OPUDA, formed in 1982 and headed by an executive director in Salem, Oregon, is devoted to serving its PUD members and others interested in consumer ownership of their utility. OPUDA works to preserve and promote public preference, to provide leadership in the legislative arena on matters of mutual concern and for member development through an educational program.
Oregon Public Utilities Commission:
Regulates privately-owned Oregon electric, natural gas, telephone and water utilities to assure that customers receive safe, reliable services at reasonable rates. Transportation regulation was transferred to another agency in 1995. Members of the three-member commission are appointed by the governor and confirmed by the senate to staggered, four-year terms.
Oregon Energy Facility Siting Council:
EFSC, created in 1975, is responsible for making sure that large energy facilities in Oregon are built, located and operated in ways that protect public health and the environment. EFSC certifications are binding on state and local jurisdictions. It monitors construction and operation of such facilities.
Oregon Rural Electric Cooperative Association (ORECA):
ORECA represents the common interests of Oregon’s electric cooperatives, which serve more than 230,000 customers. With an office and staff in Salem, Oregon, ORECA represents the legislative and regulatory interests of its members. Its primary focus is member representation before the Oregon Congressional delegation, the Oregon legislature and state and federal agencies.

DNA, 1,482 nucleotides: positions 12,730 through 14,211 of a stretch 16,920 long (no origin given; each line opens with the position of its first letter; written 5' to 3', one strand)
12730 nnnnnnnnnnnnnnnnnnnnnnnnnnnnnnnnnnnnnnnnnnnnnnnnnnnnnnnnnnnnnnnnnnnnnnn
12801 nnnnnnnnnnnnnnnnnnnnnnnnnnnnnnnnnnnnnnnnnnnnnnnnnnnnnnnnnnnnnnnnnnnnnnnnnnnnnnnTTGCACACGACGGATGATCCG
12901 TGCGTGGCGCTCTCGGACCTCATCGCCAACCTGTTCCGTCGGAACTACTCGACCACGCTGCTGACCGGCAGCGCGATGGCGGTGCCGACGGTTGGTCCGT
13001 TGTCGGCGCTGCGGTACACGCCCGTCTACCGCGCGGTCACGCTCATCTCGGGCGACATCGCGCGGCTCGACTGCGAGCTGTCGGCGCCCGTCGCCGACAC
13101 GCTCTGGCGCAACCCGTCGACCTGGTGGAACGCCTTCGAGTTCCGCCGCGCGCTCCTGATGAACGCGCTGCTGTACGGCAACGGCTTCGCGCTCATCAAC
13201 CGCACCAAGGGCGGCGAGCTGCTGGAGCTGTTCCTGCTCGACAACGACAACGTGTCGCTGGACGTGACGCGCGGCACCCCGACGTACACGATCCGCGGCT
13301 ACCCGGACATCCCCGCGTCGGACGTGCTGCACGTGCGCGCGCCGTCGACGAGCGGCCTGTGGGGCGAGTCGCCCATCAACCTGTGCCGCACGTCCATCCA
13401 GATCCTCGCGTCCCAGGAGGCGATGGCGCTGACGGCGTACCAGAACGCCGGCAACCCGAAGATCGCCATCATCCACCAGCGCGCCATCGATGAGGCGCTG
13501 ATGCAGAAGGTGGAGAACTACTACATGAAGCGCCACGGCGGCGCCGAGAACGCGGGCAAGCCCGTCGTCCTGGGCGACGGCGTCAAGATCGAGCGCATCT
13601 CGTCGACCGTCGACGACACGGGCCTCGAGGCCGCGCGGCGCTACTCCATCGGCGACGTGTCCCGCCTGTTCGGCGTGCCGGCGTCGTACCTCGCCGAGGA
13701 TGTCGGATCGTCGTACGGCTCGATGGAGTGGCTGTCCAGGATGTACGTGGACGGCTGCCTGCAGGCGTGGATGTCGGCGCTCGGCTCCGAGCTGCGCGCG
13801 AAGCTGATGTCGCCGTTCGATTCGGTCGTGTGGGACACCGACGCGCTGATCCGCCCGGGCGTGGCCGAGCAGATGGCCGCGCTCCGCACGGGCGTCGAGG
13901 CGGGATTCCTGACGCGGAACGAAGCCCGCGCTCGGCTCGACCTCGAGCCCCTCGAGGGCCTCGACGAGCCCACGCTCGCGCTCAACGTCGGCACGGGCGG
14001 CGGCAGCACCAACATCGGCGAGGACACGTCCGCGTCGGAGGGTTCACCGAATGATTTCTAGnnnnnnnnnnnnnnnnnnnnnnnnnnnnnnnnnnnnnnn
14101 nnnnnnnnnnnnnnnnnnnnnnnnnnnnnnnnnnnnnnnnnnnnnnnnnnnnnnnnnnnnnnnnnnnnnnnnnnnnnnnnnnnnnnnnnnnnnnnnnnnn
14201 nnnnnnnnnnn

Pacific Northwest Generating Cooperative (PNGC) Power:
Portland-based PNGC Power is a non-profit generation and transmission cooperative formed in 1996 that serves as an electric power manager and aggregator for its 15 electric cooperative members and other electric utility clients. It is a FERC-licensed power marketer that manages power supply, transmission and resources. It also provides communication, cost-of-service analysis, rates and load forecasts and other services to its members, as well as representing them on power supply, transmission, environmental and associated policy issues before BPA, the Northwest Power Planning Council, Congress, and state legislatures and regulatory bodies. PNGC also signed a contract for BPA’s Slice product, obtaining resources that it resells to members.
Pacific Northwest Utilities Conference Committee (PNUCC):
PNUCC represents the three constituencies in the Northwest energy community: public utilities, investor-owned utilities and direct service industries. It is founded on the premise that there is greater strength in policy development based on strong consensus among the groups, but PNUCC also tries to provide a forum where differences can be aired even if there is no consensus. At PNUCC, members share information and views on a variety of power and environmental issues that impact resource stability and future energy development. It draws on its member and staff’s expertise in areas of conflict avoidance and resolution, policy development and technical analysis. PNUCC publishes the annual Northwest Regional Forecast.
Peak Reliability was incorporated in 2014 to act as the WECC Reliability Coordinator and is responsible for ensuring reliability in the Western Interconnection by monitoring the regional bulk electric system, coordinating regional planning and modeling, and ensuring data sharing where necessary for reliable system operations.